Paul has made his point powerfully. But having mentioned Christ’s fulfillment of the Old Testament in Psalm 69:9, he cannot resist adding how helpful the Scriptures are in verse 4. The application is inescapable: believers are to be well acquainted with the Old Testament Scriptures. The ultimate result will be “hope,” that which most strikingly distinguishes the true Christian from his pagan neighbor.
Then in verses 5-6 Paul returns to his main theme with a prayer-wish. First he prays for unity, then for worship. Verse 5 contains his desire for unity. The emphasis here is not that we see everything eye to eye, but rather that we regard one another with minds that are filled with and focused on the Lord as we follow Jesus Christ. In verse 6 his prayer-wish is expressing his desire for unified worship. The apostle understands that worship will not be what it is meant to be unless there is unity. We impoverish our worship and offer poor praise to God by stubbornness and lack of love to fellow believers. But, oh how beautiful the worship is when we worship together in unity. It’s no small thing to be asked to forgo legitimate rights for the building up of brothers and sisters. This is demanding, but perfectly reasonable and possible because Christ did it. And, secondly, it is indispensable to true worship.
In concluding this long exhortation on Christian unity, which began in chapter 14, Paul moves from the call to be willing to deny ourselves in order to please others to the call to accept one another. Again Christ is the example (v. 7), and the primary example here is Christ’s acceptance of the Jews (v. 8). Christ’s becoming a “servant” to Israel reveals the length to which He went to meet the Jews’ needs. But He also accepted the Gentiles. In verses 9-12 Paul quotes four Old Testament Scriptures that predicted that the Gentiles would respond to God’s grace and acceptance.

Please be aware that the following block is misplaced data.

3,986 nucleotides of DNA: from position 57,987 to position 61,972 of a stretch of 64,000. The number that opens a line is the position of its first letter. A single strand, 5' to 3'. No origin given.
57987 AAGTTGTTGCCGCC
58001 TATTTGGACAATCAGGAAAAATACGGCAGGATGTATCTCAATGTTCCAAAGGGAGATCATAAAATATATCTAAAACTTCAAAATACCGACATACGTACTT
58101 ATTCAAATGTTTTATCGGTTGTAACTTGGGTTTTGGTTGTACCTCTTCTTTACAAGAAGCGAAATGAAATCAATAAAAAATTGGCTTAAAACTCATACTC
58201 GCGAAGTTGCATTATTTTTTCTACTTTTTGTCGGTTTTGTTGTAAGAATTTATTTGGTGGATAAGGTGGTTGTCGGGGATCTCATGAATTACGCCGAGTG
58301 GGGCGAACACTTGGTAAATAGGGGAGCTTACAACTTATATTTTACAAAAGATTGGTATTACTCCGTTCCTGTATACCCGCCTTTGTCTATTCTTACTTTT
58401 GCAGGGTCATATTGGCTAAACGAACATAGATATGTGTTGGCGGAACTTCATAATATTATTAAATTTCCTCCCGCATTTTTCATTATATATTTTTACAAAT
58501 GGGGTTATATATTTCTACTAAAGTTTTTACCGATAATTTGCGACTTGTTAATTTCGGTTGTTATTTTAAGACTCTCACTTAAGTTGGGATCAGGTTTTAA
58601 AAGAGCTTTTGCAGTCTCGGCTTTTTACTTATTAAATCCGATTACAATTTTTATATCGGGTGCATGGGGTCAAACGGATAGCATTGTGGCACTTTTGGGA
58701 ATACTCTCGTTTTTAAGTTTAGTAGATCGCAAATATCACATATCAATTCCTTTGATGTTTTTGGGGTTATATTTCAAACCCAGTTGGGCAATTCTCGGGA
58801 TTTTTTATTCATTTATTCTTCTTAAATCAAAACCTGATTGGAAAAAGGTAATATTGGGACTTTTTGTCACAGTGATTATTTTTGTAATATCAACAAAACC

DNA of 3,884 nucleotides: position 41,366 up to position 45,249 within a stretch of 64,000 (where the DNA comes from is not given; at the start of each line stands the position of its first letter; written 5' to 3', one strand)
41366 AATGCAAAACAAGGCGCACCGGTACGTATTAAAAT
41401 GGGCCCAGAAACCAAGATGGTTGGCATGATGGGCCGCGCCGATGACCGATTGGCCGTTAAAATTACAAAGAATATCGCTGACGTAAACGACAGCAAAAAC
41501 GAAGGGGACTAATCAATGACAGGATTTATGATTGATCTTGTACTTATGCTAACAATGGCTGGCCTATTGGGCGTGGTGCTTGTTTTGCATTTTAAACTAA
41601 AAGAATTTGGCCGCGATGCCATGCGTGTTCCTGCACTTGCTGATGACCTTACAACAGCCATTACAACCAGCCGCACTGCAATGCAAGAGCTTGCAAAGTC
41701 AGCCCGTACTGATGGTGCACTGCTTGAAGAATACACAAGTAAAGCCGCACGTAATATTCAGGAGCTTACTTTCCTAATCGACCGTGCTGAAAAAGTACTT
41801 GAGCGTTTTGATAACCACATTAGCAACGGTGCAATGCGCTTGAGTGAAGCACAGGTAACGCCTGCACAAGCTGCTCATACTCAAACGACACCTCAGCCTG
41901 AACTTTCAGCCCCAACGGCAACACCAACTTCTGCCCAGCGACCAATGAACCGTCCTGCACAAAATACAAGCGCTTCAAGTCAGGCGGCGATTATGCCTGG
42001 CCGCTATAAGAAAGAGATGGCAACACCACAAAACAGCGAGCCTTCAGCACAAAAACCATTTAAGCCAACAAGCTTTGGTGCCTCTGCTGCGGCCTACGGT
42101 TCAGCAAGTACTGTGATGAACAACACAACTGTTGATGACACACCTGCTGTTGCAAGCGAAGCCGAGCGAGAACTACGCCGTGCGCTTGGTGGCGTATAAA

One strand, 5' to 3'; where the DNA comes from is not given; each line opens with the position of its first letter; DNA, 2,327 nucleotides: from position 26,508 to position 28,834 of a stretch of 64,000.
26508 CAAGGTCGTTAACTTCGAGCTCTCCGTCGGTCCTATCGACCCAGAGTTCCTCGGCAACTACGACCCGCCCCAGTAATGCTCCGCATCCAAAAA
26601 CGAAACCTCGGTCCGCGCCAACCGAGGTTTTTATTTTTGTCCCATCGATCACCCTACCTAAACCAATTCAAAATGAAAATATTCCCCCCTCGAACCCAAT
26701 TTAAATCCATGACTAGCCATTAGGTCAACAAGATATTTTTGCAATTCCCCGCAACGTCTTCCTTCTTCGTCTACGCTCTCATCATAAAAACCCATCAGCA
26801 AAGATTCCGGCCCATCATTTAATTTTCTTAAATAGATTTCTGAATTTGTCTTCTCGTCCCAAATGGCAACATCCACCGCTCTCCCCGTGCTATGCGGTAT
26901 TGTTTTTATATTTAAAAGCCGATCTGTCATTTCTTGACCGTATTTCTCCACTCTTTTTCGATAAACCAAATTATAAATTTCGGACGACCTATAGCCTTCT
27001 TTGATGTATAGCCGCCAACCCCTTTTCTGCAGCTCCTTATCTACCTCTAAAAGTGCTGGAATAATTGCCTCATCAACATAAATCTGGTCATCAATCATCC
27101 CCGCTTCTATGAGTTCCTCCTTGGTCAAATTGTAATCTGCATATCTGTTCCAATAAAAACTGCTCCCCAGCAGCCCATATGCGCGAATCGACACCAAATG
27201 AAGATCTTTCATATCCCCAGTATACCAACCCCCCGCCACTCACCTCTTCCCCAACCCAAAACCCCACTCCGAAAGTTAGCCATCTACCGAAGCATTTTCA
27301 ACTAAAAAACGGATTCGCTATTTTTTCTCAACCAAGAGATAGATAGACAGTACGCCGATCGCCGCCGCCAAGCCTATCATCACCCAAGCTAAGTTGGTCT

Christ’s astounding example gives mighty force to Paul’s challenge to “welcome one another as Christ has welcomed you” (v. 7). How did Christ welcome you and me? He welcomed us with our many sins, prejudices, and innumerable blind spots. He welcomed us with our psychological shortcomings and cultural naiveté. He welcomed us with our stubbornness. This is how we are to welcome one another. Christ made us one by His willingness not to please Himself.
Are there some legitimate, good things, rightful things that God is asking us to forgo for the good of our brothers and sisters? Then by all means let us forgo them. Are there some believers whom we have been unwilling to accept because they are not our type? God says we must accept them and love them. Let each of us covenant to do this now!
Romans 15:1-13 Study Questions:
In verses 1-6, Paul continues his line of thought from chapter 14 about the “strong” and the “weak.” In this context how does Paul exhort us to follow the example of Christ?
Because he draws on a passage from the Old Testament (Psalm 69:9), Paul briefly discusses his view of the role of Scripture. What is that role?
What do the Old Testament references in verses 7-13 have in common? (They are found in Ps. 18:49, Deut. 32:43, Ps. 117:1, and Isa. 11:10.)
How do these truths, especially as seen in verse 7, help us to mutually welcome Christians from different backgrounds, values, cultures and ethnicities?